Butter typically has a pale yellow tint, although this hue can shift dramatically, all the way from deep yellow to white, depending on the diet and breed of cow used to generate the milk that was used to make the butter. Cows in the United States, Europe, and Oceania are not the same in terms of breed, and their diets are not the same either.
The quantity of carotene, a naturally occurring pigment that comes from the diets of cows, that is present in milk is the single most critical factor in determining whether or not butter has a yellow color. There are some areas of the world that have a predilection for butter that leans more toward the yellow side of the color spectrum, and coloring can be used in these areas.
Have you ever given any thought to why butter is yellow in color? People usually inquire as to why new zealand butter is so yellow in comparison to butter produced in other parts of the world. If you’ve ever had the opportunity to go to other countries, you may have noticed that the color of the butter in those countries is typically much lighter and whiter than the color of the butter in New Zealand. The diet of the cows is to blame for this situation; grass-fed cows produce yellow butter, whereas grain-fed cows produce white butter.
The scientific basis for this is the yellow pigment beta-carotene, which is present in the grass that cows eat and is stored in their fat and incorporated into their milk. Since milk primarily contains water, the yellow color is carried by the fat used to make butter rather than by the milk itself. As the butter fat separates during the churning process, the beta-carotene (pigment) is revealed, resulting in a gorgeous yellow butter product.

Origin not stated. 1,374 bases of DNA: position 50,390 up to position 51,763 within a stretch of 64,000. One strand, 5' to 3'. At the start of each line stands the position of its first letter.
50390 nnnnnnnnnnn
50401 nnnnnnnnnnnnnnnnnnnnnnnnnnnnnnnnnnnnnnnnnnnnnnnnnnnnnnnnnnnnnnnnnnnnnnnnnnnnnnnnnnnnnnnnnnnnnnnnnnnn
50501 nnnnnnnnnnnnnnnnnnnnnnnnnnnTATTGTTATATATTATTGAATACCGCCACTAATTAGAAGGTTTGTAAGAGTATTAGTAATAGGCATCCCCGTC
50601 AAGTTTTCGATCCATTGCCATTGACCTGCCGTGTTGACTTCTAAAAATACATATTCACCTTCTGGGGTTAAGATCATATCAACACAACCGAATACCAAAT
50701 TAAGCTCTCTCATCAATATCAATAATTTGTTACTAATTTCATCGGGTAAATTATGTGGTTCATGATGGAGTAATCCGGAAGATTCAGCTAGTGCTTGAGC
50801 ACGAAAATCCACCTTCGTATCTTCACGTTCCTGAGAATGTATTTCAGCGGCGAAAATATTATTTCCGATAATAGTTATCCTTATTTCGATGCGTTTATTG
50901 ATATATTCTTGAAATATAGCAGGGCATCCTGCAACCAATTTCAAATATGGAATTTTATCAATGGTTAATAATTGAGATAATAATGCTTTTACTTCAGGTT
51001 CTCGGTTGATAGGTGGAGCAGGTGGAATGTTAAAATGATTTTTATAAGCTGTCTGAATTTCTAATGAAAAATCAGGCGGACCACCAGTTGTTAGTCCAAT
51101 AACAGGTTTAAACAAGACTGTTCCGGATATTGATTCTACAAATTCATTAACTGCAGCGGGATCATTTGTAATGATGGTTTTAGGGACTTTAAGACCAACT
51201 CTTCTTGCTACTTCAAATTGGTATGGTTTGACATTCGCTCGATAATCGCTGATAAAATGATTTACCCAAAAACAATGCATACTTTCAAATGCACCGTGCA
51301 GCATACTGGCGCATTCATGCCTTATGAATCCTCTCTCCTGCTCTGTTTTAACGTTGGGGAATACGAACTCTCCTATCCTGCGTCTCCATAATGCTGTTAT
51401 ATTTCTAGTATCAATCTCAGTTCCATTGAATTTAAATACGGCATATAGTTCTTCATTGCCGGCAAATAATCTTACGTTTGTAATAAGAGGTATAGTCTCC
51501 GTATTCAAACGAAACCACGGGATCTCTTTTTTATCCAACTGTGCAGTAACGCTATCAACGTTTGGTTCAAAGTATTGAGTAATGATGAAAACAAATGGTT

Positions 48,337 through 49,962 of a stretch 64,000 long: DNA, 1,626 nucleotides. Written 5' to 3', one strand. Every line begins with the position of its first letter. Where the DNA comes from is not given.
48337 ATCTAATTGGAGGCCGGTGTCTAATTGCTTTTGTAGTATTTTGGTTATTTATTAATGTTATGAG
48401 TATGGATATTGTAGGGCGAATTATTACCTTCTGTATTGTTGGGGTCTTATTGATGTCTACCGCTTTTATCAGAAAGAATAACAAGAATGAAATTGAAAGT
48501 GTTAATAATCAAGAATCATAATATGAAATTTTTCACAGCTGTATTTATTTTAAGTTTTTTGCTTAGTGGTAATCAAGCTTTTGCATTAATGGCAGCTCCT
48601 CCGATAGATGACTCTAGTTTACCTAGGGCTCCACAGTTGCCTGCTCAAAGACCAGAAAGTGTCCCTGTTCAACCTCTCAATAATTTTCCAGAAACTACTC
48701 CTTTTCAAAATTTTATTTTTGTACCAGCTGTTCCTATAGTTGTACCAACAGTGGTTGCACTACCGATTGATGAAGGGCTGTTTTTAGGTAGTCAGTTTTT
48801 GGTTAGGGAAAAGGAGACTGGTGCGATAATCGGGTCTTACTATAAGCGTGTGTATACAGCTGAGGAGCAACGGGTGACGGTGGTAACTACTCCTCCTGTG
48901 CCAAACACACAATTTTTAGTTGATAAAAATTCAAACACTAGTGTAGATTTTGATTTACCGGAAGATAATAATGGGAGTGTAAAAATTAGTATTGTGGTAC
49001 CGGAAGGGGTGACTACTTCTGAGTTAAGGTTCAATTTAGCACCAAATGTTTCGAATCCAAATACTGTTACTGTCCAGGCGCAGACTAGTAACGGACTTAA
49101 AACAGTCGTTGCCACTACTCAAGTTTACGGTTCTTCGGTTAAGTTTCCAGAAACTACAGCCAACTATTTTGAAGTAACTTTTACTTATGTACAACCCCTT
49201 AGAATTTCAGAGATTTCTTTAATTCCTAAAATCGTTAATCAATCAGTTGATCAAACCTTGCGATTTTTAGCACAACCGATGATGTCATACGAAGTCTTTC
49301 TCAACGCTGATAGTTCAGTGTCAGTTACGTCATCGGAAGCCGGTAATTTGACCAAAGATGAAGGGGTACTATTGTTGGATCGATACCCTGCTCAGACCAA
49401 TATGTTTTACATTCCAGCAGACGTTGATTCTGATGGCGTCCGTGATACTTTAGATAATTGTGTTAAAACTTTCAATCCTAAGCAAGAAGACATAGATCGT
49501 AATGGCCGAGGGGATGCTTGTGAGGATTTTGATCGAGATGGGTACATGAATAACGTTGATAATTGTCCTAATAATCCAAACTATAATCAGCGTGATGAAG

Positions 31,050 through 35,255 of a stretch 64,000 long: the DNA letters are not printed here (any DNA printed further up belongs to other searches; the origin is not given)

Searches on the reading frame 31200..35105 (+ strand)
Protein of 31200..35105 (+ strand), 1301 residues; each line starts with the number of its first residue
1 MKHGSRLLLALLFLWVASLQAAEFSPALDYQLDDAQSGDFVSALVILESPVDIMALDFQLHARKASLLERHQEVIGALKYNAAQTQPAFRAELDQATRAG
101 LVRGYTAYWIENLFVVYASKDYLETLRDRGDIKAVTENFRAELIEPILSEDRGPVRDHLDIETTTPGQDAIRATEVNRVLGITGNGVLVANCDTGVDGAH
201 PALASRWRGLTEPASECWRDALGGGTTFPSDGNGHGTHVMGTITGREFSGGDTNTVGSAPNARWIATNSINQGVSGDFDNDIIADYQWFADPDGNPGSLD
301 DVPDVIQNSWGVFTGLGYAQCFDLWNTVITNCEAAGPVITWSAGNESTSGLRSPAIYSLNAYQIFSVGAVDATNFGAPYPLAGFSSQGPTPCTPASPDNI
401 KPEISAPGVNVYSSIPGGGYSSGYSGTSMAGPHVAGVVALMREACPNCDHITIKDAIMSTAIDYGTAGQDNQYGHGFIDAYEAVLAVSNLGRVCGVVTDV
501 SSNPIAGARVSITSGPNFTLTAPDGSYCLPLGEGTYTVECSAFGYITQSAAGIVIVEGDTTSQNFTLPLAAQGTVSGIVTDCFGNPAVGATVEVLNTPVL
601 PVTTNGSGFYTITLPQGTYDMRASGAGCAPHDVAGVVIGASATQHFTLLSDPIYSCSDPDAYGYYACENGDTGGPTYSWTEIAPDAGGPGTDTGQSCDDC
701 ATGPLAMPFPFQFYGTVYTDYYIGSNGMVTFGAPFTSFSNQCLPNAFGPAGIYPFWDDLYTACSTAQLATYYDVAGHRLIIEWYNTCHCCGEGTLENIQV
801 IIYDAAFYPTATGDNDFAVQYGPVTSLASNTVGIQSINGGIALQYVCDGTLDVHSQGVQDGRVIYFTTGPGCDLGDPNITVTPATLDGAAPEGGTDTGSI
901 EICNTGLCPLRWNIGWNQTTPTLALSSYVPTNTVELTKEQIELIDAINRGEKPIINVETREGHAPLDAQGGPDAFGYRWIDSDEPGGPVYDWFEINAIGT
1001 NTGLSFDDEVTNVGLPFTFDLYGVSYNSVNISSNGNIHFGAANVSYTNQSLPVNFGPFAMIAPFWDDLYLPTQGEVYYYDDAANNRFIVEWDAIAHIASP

What Makes New Zealand Butter So Good?
The vast majority of the cows that are used to produce butter are jersey cows. Jersey cows are well-known for producing milk that is naturally high in butterfat and of exceptional quality. Unexpectedly, butter produced from sheep or goat milk appears white. This is due to the fact that other animals, unlike cows, do not accumulate beta-carotene.
The unique conditions of New Zealand’s West Coast contribute, at least in part, to the exceptional quality of the country’s butter. Because of the considerable rainfall on the West Coast, they do not have to utilize extra feed or irrigation because our cows are able to graze on lush, green meadows throughout the entire year. This enables them to save money.
Butter produced by cows given a natural diet consisting mostly of grass will be yellow in color, whereas butter produced by cows given a diet consisting primarily of grains will be of a lighter tint. This is analogous to eggs produced by free-range hens, which typically have yolks that are richer in color and nearly appear orange in hue. The happier the cow, the butter will have a deeper yellow color.